It’s Friday once again and that means that it’s time for another BioWare update for Star Wars: The Old Republic. This week brings a trio of updates starting with a new video from the recent Fan Site Summit held at BioWare’s Austin, TX studio in April. The video reflects on the event and what attendees thought of their hands on time with SWTOR.
It’s nice to see BioWare developing a nice, cozy, friendly relationship with the people that will be objectively reviewing their product.
Part two of this week’s update is a new Fan Friday feature, which highlights some of the SWTOR fan art from the community and a new Fan Site Spotlight featuring SWTOR Life with a brief Q&A with Serge “Mikto” Stanarevic about the site.
The Fan Friday update also confirmed the 2011 events that BioWare and LucasArts will be showing off SWTOR at. Fans can look forward to seeing the Star Wars-based MMORPG following places:
The last part of this week’s update is all about sound. Audio Designer Scott Morton provides some insight into the sounds of combat and the design that goes into making the audio of SWTOR immersive and a key element to the gaming world. Morton details the creation process from conception to completion and offers a few videos to show how the sounds of the game change as they are refined
The Studio Insider also contains the latest Community Q&A. You can read Senior Concept Artist Clint Young’s answers to art-related questions:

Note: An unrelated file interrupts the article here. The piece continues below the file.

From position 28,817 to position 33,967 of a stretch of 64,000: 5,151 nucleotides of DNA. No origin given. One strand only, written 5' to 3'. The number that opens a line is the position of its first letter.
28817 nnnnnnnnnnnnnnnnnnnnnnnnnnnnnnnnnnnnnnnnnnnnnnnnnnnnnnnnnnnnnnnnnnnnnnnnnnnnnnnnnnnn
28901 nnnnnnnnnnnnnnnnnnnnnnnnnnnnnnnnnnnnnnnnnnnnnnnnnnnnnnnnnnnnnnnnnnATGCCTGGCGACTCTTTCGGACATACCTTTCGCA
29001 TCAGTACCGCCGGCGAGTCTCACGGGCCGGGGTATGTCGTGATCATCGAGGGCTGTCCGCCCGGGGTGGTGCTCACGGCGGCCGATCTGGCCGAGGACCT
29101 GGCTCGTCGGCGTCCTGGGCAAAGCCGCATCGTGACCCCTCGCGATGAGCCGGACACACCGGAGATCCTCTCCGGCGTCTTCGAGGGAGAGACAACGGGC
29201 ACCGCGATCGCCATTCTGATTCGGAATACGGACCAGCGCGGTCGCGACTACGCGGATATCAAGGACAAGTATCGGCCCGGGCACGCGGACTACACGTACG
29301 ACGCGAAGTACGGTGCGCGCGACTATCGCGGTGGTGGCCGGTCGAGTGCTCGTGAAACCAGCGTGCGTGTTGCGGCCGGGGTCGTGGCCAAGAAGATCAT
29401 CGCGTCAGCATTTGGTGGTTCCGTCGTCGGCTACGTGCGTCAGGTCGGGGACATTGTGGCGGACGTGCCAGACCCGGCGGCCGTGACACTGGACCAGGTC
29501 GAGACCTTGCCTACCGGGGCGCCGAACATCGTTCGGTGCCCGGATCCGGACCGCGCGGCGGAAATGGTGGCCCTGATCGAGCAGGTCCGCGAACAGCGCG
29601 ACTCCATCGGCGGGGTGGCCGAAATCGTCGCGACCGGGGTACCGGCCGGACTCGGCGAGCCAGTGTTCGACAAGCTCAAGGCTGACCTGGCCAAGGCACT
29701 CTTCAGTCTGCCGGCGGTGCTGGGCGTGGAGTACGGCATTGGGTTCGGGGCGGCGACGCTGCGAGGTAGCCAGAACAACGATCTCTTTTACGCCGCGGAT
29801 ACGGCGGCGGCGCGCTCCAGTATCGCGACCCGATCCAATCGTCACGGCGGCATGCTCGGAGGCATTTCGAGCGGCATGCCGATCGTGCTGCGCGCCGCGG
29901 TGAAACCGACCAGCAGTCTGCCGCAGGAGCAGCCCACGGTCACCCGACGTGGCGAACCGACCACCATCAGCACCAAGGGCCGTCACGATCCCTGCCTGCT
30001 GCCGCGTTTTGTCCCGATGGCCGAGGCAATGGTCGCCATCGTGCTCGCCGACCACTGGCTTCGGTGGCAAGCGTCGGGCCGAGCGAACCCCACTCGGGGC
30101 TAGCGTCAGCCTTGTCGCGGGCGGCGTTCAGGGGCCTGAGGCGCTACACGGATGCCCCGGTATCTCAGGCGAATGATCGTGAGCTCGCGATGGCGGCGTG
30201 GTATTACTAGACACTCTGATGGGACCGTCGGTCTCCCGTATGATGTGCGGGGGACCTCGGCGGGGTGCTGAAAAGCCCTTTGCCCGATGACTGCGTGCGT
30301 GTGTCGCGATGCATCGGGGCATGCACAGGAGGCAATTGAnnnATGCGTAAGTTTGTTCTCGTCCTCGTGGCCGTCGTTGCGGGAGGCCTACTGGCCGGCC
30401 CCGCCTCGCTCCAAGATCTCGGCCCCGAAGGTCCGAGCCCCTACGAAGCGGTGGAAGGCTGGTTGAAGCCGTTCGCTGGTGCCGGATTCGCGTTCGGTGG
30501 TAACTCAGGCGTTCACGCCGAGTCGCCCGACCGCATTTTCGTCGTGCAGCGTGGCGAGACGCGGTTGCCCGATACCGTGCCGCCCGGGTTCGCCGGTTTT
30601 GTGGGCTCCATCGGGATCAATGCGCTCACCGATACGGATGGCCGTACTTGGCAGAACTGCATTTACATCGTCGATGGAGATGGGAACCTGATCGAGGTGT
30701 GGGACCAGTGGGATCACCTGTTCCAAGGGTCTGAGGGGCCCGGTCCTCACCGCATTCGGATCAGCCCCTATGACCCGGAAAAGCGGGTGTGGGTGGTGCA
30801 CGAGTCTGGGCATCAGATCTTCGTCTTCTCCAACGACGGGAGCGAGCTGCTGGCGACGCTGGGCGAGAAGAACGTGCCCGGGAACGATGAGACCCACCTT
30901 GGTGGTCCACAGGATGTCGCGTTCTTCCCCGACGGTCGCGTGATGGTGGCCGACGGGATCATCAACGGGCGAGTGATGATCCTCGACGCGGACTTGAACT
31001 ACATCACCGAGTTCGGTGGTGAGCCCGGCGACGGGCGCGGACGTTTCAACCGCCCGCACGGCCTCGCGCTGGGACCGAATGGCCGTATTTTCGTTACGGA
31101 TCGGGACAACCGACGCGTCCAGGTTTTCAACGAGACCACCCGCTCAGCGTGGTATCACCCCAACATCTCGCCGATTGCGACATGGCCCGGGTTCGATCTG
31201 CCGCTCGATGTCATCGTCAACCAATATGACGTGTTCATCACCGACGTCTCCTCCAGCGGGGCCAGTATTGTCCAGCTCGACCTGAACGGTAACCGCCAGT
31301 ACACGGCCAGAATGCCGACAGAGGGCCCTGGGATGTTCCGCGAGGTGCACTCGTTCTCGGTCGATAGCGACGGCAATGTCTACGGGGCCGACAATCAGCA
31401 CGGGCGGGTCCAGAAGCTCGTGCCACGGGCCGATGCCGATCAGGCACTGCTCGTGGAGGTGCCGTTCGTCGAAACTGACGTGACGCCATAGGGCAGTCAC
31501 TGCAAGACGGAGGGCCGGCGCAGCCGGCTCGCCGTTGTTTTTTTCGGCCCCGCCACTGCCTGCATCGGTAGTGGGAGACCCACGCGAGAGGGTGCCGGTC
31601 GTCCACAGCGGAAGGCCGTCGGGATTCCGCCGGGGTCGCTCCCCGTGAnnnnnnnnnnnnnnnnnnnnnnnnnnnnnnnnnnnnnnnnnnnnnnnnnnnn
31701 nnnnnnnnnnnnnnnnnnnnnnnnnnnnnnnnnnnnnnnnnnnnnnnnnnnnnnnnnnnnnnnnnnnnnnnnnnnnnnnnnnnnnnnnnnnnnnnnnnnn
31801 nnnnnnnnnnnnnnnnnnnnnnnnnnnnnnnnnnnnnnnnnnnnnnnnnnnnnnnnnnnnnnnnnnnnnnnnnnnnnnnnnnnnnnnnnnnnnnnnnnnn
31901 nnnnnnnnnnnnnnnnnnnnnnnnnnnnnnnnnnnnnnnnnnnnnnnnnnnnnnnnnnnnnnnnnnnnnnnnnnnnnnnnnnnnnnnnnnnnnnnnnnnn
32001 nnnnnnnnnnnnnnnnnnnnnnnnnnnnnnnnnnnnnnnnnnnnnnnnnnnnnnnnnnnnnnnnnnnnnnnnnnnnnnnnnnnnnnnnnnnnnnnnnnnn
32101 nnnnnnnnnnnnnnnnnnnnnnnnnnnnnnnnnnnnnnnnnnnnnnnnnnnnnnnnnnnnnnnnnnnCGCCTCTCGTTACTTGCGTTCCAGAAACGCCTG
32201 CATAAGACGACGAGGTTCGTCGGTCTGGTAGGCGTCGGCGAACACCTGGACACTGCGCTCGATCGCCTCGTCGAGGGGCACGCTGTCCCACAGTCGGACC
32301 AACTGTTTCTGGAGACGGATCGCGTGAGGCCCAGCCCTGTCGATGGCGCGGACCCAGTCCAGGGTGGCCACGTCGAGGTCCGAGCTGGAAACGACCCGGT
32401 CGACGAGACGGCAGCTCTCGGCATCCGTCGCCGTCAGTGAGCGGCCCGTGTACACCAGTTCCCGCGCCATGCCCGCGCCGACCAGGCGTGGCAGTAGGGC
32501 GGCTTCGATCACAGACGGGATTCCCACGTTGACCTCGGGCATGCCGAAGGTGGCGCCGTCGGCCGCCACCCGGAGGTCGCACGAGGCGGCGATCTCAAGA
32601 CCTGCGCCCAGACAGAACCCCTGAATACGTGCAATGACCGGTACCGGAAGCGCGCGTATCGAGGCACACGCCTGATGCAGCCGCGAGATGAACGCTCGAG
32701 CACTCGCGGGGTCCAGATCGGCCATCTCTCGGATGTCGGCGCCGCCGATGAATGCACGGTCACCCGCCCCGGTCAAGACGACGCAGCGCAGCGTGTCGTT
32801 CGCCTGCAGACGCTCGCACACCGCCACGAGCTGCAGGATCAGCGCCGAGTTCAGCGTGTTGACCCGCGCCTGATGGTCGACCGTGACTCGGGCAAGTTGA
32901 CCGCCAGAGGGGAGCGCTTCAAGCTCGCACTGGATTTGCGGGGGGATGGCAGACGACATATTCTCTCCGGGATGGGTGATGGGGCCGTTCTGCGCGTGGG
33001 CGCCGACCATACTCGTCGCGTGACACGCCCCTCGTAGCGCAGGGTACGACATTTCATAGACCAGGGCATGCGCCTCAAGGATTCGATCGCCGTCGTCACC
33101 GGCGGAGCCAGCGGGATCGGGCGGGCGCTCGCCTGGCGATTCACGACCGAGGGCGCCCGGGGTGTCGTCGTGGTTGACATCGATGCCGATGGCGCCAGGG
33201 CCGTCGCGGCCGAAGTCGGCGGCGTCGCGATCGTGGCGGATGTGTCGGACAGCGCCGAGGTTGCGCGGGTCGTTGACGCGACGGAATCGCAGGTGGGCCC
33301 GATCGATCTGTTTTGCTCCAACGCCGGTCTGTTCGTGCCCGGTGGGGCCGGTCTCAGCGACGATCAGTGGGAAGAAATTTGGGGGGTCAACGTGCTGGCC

Q: Are there weather condition changes on planets? – FyrorA: Each planet has localized weather conditions. Depending on the world the weather you will encounter will include rain, snow, sandstorms and many other unfavorable conditions; it just happens to be a constant for those worlds. For example, if you’re on Hoth you can expect moderate to heavy snowfall with the occasional blizzard.Q: Was “stylized realism” the first art style BioWare decided on, or were other art styles considered? If so, what were they? – JakeLagerstromA: “Stylized Realism” was always the plan for the overall look and feel for the art of The Old Republic. Both LucasArts and BioWare wanted to give the art in SWTOR a style that could be easily recognizable as Star Wars, but really call its own. Many people draw comparisons to the Star Wars: The Clone Wars™ television series; however, being a fan of both the films and the animated series, I like to think that we are both and neither. I recently received a bit of art direction on a concept piece I was working on that simply stated “ya know, make it ‘Old Republic’y’.”Q: When you are doing artwork for things not yet defined in the Star Wars universe, does BioWare offer up a bunch of suggested art pieces which LucasArts say yes or no to, or does LucasArts have a list of required features and BioWare artists work to that goal? – InfyrnoA: Yes, no and both. It’s an interesting question to answer because I find both BioWare and LucasArts give us (concept artists) a huge amount of freedom while playing in theStar Wars sandbox. We show our conceptual art to LucasArts and sometimes they have notes and/or suggestions. We are always open to making something better, more accurate or work for the time period.Q: When artists go back to improve upon an area after they have learned more about it (like the example Robby Lamb gave us regarding the hacker enslaved to the Empire), I was wondering how much of the story the artists are given, or do they have to wait until release like us to hear the stories for each class? – SpekturA: When we start work on a planet, the writing team describes as much of the story as they can. From that, we create concepts to match the story and ideas each planet represents. A big challenge we face when conceptualizing a planet is working in tandem with several other teams. While our talented environment team puts these areas together, designers and writers are also working on the same planet at the same time. Because of this, we have to make sure that we continue to work as a single unit, even with all these moving parts.Q: What medium do the concept artists use to create the concept art? – MorgonKaraA: All the art is done digitally, though some of the artists begin with concepts sketched on paper. Once a particular design is agreed upon the artist will then scan the image and paint the sketch using Photoshop. Many of the artists (if not all of us) enjoy a good pencil sketch to keep our skills sharp.Q: Will everyone have their own unique armor/look in the game, or will we be seeing some of the same armor/look on multiple people?A: We have thousands of different armor/outfit combinations planned for the players and are currently still building this list and will continue to do so even after we launch. That being said, there will be millions of players, so there will be some crossover in their looks. Our main concern is that each player looks specific to their chosen class and has enough variation to allow the player to feel as unique as possible. For instance, if you are playing a Jedi Knight you will look significantly different from a Jedi Consular. You will also have opportunities to distinguish yourself from other players of your same class by going off the beaten path to find rare gear.Thanks for joining us for this month’s Studio Insider! We hope you enjoyed Scott Morton’s in-depth look at the process of designing the audio in The Old Republic, as well as Clint Young’s answers to your art-related questions.As we’ve given you an insight into audio, our next Community Q&A will be focused on sound and music. If you have questions on this topic, we invite you to post them in the Community Q&A thread.